As far as celebrations go, this one is the bottom of the barrel, the wallflower of all Christian celebrations. I’m talking Ascension Day, the day Christians mark the ascent of Jesus Christ to heaven, and it’s tomorrow.
A likely part of Ascension Day’s anonymity is it’s inability to be marketed. Can you imagine how to hype it up and shop it out — instead of Santa and reindeer at Christmas, bunnies and eggs at Easter, maybe some form of Ascension Day Buzz Lightyear (“to infinity and beyond!”) would work. Unlikely.
For this reason alone, I think Ascension Day is worth our increased attention — to give ourselves freshly to a celebration our culture has a hard time understanding and the market seems unable to commercialize.
But among Christians there’s not much interest in Ascension Day because I don’t think we know what to make of it. Why would we, people who want to follow Jesus, people who seek God’s presence, why on earth would we want to mark a day that Jesus went out of this world? For all of us who struggle to know God, who sometimes wrestle with seasons when God’s absence is an all-too-present experience, well, who needs a day to remind us of that? And in what can sometimes feel like a mad, mad world, where bombs go off in Manchester, who can’t scream out, “Where are you God?”
Ascension Day is the helpful for just such moments. It reminds us that what we perceive is only part of the picture. There is a larger reality at play in the universe, of which the events and circumstances of this world are but one part.
It reminds us that we will live with a deep heart ache in this life. Our ultimate hope, the fulfillment of our deepest longings, will not be found in this world and life but await us in what the bible calls “a better country” (Heb. 11:16).
The ascension of Jesus helps us navigate the reality of Jesus’ absence and presence. While Jesus is bodily absent from the world he is not distant from us (recall his final words: “I am with you always, even to the end of age.” Mt. 28:20) Jesus remains actively Lord of all, praying for us and this world, and remains very present through his Holy Spirit.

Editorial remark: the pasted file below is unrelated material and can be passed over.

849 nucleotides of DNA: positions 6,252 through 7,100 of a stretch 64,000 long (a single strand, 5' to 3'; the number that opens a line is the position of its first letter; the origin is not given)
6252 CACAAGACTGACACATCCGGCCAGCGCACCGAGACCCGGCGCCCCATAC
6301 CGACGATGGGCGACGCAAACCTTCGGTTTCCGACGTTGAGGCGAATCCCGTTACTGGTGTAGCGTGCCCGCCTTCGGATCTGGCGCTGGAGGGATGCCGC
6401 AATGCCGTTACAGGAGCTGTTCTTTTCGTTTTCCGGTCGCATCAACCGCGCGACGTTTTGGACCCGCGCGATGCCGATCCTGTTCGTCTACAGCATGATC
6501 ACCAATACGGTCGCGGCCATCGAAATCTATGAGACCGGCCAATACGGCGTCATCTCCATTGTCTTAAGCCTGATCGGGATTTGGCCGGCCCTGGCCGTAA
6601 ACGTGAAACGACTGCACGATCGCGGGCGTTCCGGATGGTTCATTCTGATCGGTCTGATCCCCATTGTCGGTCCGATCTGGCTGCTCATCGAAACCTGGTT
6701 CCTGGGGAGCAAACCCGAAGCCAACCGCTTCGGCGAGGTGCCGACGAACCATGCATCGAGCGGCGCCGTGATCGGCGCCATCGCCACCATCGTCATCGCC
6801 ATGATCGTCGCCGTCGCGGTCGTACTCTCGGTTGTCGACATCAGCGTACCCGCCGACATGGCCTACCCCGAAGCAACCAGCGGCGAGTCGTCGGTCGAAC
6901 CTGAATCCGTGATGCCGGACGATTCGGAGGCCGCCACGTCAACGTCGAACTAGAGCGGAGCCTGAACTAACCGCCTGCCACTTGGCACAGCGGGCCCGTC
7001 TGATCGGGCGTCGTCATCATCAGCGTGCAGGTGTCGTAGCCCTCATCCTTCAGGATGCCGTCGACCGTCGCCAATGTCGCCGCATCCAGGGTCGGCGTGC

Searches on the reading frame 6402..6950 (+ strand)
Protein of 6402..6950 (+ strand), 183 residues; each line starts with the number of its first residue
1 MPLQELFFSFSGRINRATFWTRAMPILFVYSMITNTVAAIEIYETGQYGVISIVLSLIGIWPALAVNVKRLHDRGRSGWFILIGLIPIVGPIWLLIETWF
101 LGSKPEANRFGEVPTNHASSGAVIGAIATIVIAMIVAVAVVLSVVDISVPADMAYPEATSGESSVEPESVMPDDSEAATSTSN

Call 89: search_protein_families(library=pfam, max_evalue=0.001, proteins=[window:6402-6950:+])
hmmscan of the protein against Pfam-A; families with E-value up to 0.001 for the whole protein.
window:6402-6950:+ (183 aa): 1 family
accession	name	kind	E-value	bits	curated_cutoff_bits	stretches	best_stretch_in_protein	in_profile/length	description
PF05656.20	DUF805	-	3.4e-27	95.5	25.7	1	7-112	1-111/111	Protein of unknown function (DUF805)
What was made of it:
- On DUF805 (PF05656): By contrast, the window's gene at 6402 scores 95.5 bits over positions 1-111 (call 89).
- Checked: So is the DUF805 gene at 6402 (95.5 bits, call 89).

And Jesus is actively present through his church — which provides another angle to consider God’s presence in this world. Where are you looking for God? So often we can find ourselves staring off into some distance, hoping to spy some sign of God’s presence in this world. Well, look in the mirror because the Christian story teaches that God is present through people, his church.
There’s a funny detail in the ascension story that constantly corrects me. After Jesus is taken from their sight, the disciples are left staring off into space, looking for some sign of Jesus. After who knows how long, an angelic presence taps them on the shoulder and asks, “Why are you staring into the sky looking for Jesus?” and they are sent off with the promise of Jesus’ return.
There are other dimensions of reality — spiritual dimensions — that exist, of which we have only hints. Jesus’ ascension points to these other dimensions. I wish I could more often see into these, to more clearly perceive the ways God is present and active. While I can access it (see the end note on prayer) I mostly can’t see it. Instead, like the disciples, I’m reminded by Ascension day to stop staring off into heaven and instead to look around me, because this earth, this life, this time is what I’m called to. Following Jesus is not to be waiting around asking for signs of God. Rather, because we know Jesus is Lord of all things, because he has empowered us with his Holy Spirit, we shift our gaze. We fully face our bruised and bleeding world and step into it as the presence of God. It’s what we were made for and what we’re redeemed for — image-bearers of God participating in God’s renewal of all things.
One of the church’s great saints, Teresa of Avila, got the ascension right when she said, “Christ has no body now but yours, no hands, no feet on earth but yours. Yours are the eyes through which Christ’s compassion looks on the world. Yours are the feet with which he is to go about doing good. Yours are the hands with which he blesses all the world.”
So church, be who you are — the living presence of Jesus.
And on this Ascension Day, let me also call you to prayer, the primary means by which we commune with Jesus and access the larger dimensions of reality. The ten days between Ascension Day and Pentecost are traditionally days of concerted prayer. Jesus called the disciples to wait and pray for God’s power through the Holy Spirit. And so let me call you to intentional, focused prayer for the next 10 days. Pray in whatever way you want, with whoever you want and wherever you can. But let me ask you to focus your prayers on three things: 1) For the empowerment and outpouring of God’s Holy Spirit on Knox Church, that we as his disciples will be given new confidence and encouragement by the Holy Spirit, 2) That we may be made effective witnesses to Jesus Christ, and 3) for friends, colleagues, neighbours or family members to come to know and love Jesus Christ.